Natural selection…

The original, unpublished, cover to Halloween Party ’21.

The 1946 novel, Murder in the Glass Room, is famous for coining the phrase, “You can never tell a book by its cover.” And while this statement has proven true more times than you or I can count, the fact remains that covers and cover design are important aspects of any book regardless of genre or target audience.

Di and I typically collaborate on our covers. Sometimes she’ll come up with the concept, other times I will. By the time all is said and done we’ve done numerous revisions and edits to arrive at what we believe best represents our company/brand as well as our authors, and is likely to capture the attention of the potential buyer.

In the case of HP ’21, I had an idea early on of a porch scene involving a number of children and a ghastly specter. (The original pencils, which I’ll scan and share next time, have even more nasty elements.) As I sketched out the art and began to add colors and texture, I felt fairly confident that the cover would hit the mark. It was only after I completed the page that I realized, almost immediately, that it was wrong for the book. Nevertheless, I scanned the art and imported it into a cover template, but seeing it laid out (the image above) only convinced me further that the art was wrong for HP ’21. Di agreed.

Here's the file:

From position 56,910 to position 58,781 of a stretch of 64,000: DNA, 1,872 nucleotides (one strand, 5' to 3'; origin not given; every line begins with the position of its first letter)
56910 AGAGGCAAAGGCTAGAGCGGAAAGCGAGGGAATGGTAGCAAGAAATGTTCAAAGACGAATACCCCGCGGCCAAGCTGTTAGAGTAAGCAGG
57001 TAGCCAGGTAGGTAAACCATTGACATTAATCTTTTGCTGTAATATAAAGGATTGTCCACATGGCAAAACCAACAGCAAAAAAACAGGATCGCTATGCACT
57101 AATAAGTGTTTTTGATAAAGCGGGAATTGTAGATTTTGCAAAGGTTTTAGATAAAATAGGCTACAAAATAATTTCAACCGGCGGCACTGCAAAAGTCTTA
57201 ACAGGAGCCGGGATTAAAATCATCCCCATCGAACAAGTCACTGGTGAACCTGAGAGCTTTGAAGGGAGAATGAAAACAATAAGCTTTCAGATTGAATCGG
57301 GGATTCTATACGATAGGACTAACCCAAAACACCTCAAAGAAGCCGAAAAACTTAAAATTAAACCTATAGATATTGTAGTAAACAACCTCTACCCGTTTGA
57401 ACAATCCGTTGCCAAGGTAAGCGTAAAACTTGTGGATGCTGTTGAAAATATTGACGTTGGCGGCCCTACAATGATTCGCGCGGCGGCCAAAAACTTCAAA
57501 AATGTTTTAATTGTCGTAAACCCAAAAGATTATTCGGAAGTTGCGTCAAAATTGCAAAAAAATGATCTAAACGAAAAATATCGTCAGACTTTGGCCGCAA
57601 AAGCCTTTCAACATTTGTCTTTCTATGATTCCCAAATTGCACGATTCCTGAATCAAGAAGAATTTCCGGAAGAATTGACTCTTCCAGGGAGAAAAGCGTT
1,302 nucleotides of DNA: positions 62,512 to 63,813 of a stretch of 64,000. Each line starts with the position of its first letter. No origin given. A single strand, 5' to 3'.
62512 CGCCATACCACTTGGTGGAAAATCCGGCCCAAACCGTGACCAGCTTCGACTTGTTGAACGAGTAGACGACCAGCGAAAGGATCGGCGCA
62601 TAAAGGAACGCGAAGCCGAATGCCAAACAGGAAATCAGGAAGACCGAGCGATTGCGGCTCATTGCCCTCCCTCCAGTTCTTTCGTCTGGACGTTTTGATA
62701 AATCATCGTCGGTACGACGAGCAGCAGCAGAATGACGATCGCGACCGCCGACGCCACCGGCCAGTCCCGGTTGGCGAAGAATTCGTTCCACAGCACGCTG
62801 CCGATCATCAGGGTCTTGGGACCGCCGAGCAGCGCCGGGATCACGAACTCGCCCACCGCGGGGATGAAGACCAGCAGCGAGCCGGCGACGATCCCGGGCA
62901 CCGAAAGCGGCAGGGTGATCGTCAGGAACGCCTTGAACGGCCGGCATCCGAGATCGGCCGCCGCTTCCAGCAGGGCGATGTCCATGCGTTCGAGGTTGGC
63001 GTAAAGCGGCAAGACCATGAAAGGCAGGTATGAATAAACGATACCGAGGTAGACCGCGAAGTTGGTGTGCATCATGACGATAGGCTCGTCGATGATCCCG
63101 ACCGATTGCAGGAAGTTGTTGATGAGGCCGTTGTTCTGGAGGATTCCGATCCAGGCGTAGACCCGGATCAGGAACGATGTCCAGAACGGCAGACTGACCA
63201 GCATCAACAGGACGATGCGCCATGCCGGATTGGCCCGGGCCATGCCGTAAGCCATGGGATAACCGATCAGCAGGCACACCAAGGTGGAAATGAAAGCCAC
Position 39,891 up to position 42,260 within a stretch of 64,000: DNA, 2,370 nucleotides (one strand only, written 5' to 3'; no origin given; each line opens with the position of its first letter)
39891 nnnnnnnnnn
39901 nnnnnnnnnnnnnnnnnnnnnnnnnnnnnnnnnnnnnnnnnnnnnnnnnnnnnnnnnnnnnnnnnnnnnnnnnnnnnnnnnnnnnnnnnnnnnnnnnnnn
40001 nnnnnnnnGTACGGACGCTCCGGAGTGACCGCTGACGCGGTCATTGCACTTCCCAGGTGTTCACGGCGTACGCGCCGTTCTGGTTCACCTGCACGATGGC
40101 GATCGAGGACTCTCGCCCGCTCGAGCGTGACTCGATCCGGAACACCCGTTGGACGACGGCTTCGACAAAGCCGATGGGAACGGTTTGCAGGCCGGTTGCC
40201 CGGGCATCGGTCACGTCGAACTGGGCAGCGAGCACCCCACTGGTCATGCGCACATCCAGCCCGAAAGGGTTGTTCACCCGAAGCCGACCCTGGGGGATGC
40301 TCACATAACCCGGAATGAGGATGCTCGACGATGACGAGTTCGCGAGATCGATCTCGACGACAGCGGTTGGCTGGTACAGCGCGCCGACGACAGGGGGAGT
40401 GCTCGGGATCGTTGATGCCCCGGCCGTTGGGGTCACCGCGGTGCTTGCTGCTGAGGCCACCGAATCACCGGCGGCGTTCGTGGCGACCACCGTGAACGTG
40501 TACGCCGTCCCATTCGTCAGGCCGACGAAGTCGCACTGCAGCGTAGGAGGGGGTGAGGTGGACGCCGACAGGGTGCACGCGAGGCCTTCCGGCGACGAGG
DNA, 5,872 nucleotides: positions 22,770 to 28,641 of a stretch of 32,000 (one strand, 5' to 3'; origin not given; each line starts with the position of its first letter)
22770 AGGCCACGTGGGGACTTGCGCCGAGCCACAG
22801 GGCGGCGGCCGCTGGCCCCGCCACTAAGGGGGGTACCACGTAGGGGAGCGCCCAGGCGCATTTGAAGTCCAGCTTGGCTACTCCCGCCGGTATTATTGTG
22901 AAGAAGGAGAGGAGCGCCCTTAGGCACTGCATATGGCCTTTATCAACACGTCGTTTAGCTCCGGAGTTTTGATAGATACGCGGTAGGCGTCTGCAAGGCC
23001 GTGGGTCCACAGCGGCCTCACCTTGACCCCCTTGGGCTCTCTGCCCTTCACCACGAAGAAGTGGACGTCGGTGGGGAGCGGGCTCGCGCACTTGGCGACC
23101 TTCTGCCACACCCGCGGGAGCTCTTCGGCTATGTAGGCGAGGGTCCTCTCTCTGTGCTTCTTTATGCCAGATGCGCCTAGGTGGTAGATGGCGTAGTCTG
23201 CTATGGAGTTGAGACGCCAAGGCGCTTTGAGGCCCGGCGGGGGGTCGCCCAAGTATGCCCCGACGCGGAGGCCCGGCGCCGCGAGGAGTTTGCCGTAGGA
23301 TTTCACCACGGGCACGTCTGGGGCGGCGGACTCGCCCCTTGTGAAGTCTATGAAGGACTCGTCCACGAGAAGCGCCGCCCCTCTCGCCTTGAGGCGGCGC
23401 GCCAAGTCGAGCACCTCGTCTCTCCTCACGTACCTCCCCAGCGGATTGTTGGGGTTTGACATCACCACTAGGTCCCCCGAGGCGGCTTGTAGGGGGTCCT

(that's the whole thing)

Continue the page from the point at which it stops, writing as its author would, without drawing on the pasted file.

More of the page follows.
Several aspects of this planned cover troubled me. First, I felt that it was more suited for a young adult or children’s title. It’s not reflective of the seriousness of most of the works found in HP ’21 and I felt it might mislead potential buyers. As well, it’s a big departure from our established house style. Second, I made the mistake of not following the aspect ratio of the cover template. As such, a fair amount of the art on the original board didn’t even make it into the cover template. The back cover, for instance, contains an open coffin with a body inside and lots of rats crawling around it. All lost due to the aspect ratio mismatch. Third, I wanted there to be body parts sticking out the top of the candy bowl. I felt that this element would have given the cover a bit of an edge, but it might just as likely looked silly so it was never incorporated. Lastly, a lot of nuances were lost in the scanning process. I could have redone the scan, but it wouldn’t have resolved the overarching issues.

From a technical perspective I was pleased with the finished product. Having not drawn in ages, I had a number of reservations as to whether I could translate my original sketch into a finished piece. Although I invested a lot of time in the art, I’m not disappointed that we passed on it. What ultimately matters is that the book’s cover is the best it can possibly be. And while I think this cover is okay, I know we made the right decision in passing on it. It’s possible that this art might one day find a home. It’s just not meant to reside with the Halloween Party series.

Speaking of which, if you don’t already own a copy of HP ’21, we strongly recommend purchasing the collection for yourself, which you can find at quality bookstores. Alternatively, and for more immediate gratification, simply click the link below to purchase from Amazon.

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DPP

Writer. Illustrator. Graphic designer. Man about town.

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